a woman of few syllables,
a mindful minimalist,
a practitioner of Zentangle;
Limerick was a jolly sort–
the intellectual equivalent
of Knock-Knock jokes–
& was full of puns & fun.
Between the 2,
they coexisted,
realizing even though they were
from different cultures,
they were both still poetry.

She grew up on Mother Goose,
coming of age with Dylan Thomas.
She still saw the worth in the former,
for it fostered her love of poetry–
a love that would lead her to the latter.

He was a 52-story anthology,
she, a full-length novella.
Each had something to offer the reader:
he, short-term gratification,
& she, total immersion.

#Micropoetry Monday: Mystery

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The lines in her face bespoke of hard times,
the smell of her perfume,
of better times,
the cadence of her voice,
the very best of times.

Her profile picture was that of her beautiful aunt overseas,
her profile, that of her imagination,
& everything she did, someone else,
somewhere, had done,
so that when someone came knocking,
they knew not who she was.

Every holiday, her son had sent her a postcard & sometimes a text—
but he’d died long ago, & another man had picked up where he’d left off;
where, she could not tell.

Like an unopened letter in a post office box,
she waited for someone to read her,
& when someone did,
it gave a glimpse into a girl’s elaborate world of hide-&-seek.

His wife had been a mystery,
whereas he was an open book.
When she was solved,
he closed himself up.

Writer’s Digest Wednesday Poetry Prompt #404: Error

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Norm’s Folly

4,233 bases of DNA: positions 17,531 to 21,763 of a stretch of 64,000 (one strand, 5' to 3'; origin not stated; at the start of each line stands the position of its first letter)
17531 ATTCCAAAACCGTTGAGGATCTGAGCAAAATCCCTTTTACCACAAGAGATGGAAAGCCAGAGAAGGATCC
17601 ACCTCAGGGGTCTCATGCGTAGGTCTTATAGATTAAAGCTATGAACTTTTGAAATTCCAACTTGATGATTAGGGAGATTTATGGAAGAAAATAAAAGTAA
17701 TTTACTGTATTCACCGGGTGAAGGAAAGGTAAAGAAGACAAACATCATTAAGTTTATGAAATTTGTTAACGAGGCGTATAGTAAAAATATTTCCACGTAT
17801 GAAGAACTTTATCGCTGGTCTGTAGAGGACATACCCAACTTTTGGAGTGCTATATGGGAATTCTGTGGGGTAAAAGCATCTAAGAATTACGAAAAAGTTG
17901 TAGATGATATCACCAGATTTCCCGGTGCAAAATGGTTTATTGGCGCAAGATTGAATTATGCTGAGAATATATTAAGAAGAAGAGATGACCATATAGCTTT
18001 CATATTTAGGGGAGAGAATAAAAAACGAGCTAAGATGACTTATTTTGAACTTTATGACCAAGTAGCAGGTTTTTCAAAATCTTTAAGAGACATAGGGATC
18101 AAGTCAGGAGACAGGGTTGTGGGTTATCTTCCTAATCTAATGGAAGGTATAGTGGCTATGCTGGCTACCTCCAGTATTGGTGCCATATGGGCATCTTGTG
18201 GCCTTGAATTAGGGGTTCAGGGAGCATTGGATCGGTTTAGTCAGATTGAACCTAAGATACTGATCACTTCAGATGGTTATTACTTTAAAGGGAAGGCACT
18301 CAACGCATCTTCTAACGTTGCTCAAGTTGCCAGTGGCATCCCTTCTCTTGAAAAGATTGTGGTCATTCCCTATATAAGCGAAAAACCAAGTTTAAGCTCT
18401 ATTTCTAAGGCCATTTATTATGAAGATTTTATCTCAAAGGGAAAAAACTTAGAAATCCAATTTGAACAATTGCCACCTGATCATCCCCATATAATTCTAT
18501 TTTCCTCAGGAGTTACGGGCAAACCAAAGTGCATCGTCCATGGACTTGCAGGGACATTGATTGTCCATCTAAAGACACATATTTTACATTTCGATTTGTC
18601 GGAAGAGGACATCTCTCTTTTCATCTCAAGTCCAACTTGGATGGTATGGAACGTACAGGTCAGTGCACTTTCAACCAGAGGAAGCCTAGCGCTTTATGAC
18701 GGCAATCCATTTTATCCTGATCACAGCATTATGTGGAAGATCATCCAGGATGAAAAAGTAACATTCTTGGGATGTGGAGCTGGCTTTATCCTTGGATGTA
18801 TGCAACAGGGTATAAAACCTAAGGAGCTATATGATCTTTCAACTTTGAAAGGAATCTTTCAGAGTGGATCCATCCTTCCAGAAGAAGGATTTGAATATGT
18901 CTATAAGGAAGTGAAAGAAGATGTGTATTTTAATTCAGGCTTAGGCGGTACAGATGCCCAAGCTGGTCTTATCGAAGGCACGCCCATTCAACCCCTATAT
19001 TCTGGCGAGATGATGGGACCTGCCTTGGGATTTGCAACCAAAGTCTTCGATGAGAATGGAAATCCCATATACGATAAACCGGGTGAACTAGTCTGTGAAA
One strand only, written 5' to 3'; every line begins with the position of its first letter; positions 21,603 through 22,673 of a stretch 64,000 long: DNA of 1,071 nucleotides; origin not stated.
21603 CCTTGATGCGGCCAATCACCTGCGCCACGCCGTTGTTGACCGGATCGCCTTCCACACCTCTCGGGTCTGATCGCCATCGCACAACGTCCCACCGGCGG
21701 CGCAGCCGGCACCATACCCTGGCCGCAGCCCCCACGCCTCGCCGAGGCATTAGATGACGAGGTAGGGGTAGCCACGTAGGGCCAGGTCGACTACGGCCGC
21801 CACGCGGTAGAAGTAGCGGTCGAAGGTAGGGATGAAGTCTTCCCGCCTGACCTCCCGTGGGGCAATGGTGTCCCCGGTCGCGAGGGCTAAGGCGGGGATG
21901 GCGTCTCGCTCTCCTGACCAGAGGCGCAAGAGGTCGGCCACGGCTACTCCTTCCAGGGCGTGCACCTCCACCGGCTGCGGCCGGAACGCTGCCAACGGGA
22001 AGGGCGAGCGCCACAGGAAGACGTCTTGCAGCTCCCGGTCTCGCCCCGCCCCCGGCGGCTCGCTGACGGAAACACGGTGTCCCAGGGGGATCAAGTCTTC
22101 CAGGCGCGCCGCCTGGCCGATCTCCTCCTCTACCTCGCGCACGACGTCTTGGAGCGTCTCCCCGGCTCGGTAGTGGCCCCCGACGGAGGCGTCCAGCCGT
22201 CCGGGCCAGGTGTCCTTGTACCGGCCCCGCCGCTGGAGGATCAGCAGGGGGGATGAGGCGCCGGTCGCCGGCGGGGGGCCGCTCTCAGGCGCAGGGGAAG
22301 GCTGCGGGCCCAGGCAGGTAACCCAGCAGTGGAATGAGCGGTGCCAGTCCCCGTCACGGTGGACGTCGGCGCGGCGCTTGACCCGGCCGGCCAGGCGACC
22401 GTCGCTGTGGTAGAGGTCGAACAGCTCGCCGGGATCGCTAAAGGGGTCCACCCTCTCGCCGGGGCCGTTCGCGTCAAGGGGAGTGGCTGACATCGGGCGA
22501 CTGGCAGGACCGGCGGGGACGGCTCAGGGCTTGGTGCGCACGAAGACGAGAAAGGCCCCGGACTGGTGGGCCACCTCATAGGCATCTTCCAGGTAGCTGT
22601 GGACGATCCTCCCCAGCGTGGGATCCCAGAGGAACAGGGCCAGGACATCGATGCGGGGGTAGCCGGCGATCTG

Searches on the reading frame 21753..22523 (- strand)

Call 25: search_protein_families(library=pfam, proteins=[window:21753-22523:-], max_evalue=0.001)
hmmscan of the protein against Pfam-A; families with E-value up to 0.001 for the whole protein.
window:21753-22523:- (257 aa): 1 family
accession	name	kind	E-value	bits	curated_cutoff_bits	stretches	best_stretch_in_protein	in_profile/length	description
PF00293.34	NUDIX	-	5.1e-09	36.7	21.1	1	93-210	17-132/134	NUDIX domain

The heart is deceitful above all things,
and desperately wicked:
who can know it?
(Jeremiah 17:9)

His God was her God,
but it was the error of his ways
that overruled her ways.

It was his control of her,
his lack of control over himself;
it was the waiting for a miracle,
well-past that mysterious eleventh hour
(like the thirteenth floor in Howard Roark’s world);
it was the seeing of miracles in randomness,
the believing in him,
the disbelief in inevitability;
it was serendipity misunderstood
and feelings misconstrued;
it was the cutting off,
it was the letting in,
and it was the string of short-lived stays of execution.
It was all these things.

http://www.writersdigest.com/whats-new/wednesday-poetry-prompts-404

#Micropoetry Monday: Nature

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Spring was the baby that grew up green,
Summer, the girl that burned blue,
Autumn, the lady of Calico,
& Winter, the snowy governess
of the spring babe.

Rosemary was a spring chicken,
Dill, a summer squash.
Thyme was a winter memory,
& Basil, a Beat Poet,
falling from the womb
too late.

There was something for everyone—
majestic blue mountains,
beaches of white or brown sugar sand,
the painted deserts of Madeline O’Keefe,
wide open spaces of Andrew Wyeth,
for it was a nation of immigrants–
all of whom could all find a piece
of what they’d left behind.

The stars were like white diamonds,
the water, a liquefied jewel,
the sand, infinitesimal crystal balls,
for in each,
was a world.

She was not homeless,
for her home was Planet Earth.
The clover grass was her bed,
a stone,
like Jacob’s,
her pillow,
the brook,
a cleansing bath.
The moonshine was her lullaby,
the sunshine,
a gentle nudge to wakefulness.
It was a home without walls,
& a ceiling without end.